We should see an honest competition among the married women, which of them could bring the fattest child to the market. Men would become as fond of their wives during the time of their pregnancy as they are now of their mares in foal, their cows in calf, their sows when they are ready to farrow; nor offer to beat or kick them (as is too frequent a practice) for fear of a miscarriage.
Supposing that one thousand families in this city would be constant customers for infant’s flesh, besides others who might have it at merry meetings, particularly weddings and christenings: I compute that Wellington would take off annually about twenty thousand carcasses, Auckland the remaining eighty thousand.
I can think of nothing that will possibly be raised against this proposal, unless it should be that the number of people will thereby be much lessened in this fair country. This I freely own, and it was indeed one principle design in offering it to the world. I desire, the reader will observe, that I calculated my remedy for this one individual country of New Zealand, and for no other.
Therefore let no man talk to me of other expedients; of using neither clothes, nor household furniture, except what is our own growth and manufacturer; of utterly rejecting the materials and instruments that promote foreign luxury; of introducing a vein of parsimony, prudence, and temperance; of learning to love our country, wherein we differ even from Australians, Americans and the rest of the OECD; of being a little cautious not to sell our country and conscience for nothing; of teaching landlords to have at least one degree of mercy towards their tenants.
Lastly, of putting a spirit of honesty, industry, into our businesspeople, who if a resolution could now be taken to buy only our native goods, would immediately unite to cheat and exact upon us in the price, nor could ever yet be brought to make one fair proposal or just dealing, though often and earnestly invited to it.
Therefore I repeat, let no man talk to me of closing the gaps, till he hath at least a glimpse of hope that there will ever be some hearty and sincere attempt to put such preaching into practice. For this kind of commodity will not bear exportation, the flesh being of too tender a consistence to admit a long continuance in salt, although perhaps I could name an ideology that would be glad to eat up our whole nation without it.
After all, I am not so violently bent upon my own opinion as to reject any offer proposed by wise men, which shall be found equally innocent, cheap, easy, and effectual. But before something of that kind shall be advanced in contradiction to my scheme, and offering a better, I desire the author or authors will be pleased maturely to consider two points. First, as things now stand, how they will be able to find food and raiment for a hundred thousand useless mouths and backs.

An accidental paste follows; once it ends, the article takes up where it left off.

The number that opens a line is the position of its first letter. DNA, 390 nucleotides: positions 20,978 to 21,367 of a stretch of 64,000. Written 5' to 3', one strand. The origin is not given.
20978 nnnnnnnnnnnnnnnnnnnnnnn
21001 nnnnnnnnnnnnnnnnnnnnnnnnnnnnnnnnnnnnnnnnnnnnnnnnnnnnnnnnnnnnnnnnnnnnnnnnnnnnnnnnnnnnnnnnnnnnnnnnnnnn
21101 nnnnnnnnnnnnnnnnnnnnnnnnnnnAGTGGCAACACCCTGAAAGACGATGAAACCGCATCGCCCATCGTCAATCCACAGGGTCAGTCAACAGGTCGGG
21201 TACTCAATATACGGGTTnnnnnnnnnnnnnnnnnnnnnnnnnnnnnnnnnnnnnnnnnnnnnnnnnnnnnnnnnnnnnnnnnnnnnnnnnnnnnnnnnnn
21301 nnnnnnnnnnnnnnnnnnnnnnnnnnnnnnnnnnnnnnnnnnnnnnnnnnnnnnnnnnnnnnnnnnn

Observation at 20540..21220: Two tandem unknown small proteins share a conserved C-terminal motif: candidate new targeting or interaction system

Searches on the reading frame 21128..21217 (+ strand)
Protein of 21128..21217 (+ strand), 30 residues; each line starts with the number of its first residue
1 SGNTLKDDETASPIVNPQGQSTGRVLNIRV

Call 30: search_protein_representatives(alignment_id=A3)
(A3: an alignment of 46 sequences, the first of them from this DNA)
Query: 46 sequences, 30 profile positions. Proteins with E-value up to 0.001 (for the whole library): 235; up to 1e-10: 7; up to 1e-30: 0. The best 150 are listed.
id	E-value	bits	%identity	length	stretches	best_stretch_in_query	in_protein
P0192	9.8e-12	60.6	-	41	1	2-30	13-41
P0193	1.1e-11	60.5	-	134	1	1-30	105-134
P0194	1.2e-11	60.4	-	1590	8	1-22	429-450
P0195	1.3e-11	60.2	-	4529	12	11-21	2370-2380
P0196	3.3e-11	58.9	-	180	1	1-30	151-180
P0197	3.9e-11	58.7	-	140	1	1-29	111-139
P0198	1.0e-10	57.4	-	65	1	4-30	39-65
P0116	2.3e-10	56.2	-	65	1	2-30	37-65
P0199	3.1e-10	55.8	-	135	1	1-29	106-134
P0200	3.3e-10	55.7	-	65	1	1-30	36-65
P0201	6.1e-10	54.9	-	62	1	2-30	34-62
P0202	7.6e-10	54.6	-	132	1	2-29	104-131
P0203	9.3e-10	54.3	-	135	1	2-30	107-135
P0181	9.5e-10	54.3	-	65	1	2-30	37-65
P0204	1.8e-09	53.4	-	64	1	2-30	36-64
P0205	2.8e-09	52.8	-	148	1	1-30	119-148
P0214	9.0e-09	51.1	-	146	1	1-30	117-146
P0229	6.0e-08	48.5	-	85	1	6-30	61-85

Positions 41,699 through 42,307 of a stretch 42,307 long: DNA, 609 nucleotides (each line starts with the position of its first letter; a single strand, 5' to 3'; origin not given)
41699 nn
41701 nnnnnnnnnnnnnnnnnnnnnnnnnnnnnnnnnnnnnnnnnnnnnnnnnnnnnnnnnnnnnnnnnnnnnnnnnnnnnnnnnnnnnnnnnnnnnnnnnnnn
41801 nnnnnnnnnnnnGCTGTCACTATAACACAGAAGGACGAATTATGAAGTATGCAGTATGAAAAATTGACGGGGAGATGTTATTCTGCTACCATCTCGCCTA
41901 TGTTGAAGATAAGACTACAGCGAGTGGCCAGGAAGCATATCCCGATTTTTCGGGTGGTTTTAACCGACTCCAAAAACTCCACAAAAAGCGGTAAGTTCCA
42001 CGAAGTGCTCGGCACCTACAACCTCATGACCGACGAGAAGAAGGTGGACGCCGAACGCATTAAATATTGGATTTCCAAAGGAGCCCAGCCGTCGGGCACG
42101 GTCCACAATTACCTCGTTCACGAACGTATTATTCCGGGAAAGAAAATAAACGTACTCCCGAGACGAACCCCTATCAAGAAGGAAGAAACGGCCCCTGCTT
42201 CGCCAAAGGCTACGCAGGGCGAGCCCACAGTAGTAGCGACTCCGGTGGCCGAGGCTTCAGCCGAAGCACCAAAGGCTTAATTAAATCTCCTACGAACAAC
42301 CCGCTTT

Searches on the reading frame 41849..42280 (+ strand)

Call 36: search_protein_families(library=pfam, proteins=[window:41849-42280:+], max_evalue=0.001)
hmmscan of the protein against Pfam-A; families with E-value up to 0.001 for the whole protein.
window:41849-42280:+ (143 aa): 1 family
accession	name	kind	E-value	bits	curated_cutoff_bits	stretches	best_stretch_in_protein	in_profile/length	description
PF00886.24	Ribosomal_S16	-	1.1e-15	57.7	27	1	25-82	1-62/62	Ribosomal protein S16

And secondly, there being a round million of creatures in human figure throughout this nation, whose whole subsistence put into a common stock would leave our nation bankrupt from welfare payments, adding those who are bludgers by profession to the bulk of farmers, students, service workers, and labourers, with their wives and children who are beggars in effect.
I desire those politicians who dislike my overture, and may perhaps be so bold as to attempt an answer, that they will first ask the parents of these mortals whether they would not at this day think it a great happiness to have been sold for food at a year-old in the manner I prescribe, and thereby have avoided such a perpetual scene of misfortunes as they have since gone through: by the oppression of landlords, the impossibility of paying rent without money or trade, the want of common sustenance, with neither house nor clothes to cover them from the inclemencies of the weather, and the most inevitable prospect of entailing the like or greater miseries upon their breed forever.
I profess, in the sincerity of my heart, that I have not the least personal interest in endeavouring to promote this necessary work, having no other motive than the public good of my country and economy, by advancing our trade, providing for infants, relieving the poor, ending benefit dependency and giving some pleasure to the rich. I have no children by which I can propose to get a single cent; the youngest being nine-years-old, and my wife past child-bearing.
-From A Modest Proposal, by Jonathan Swift (1729), abridged, edited and adapted by Matt Nippert (modifications noted in bold).(Originally printed in Salient, Issue 4, 2003.)
PS: When speaking of dope-taking in sports, some (anonymous) sportspeople have said "For one taste of success, to be number one, almost anyone will sacrifice their future health." If there's a drug that can make me write just one piece like Mr Swift, hook me up. I smoke anyway, so risk-aversion obviously ain't in my genes. Admiration for a good piece definitely is.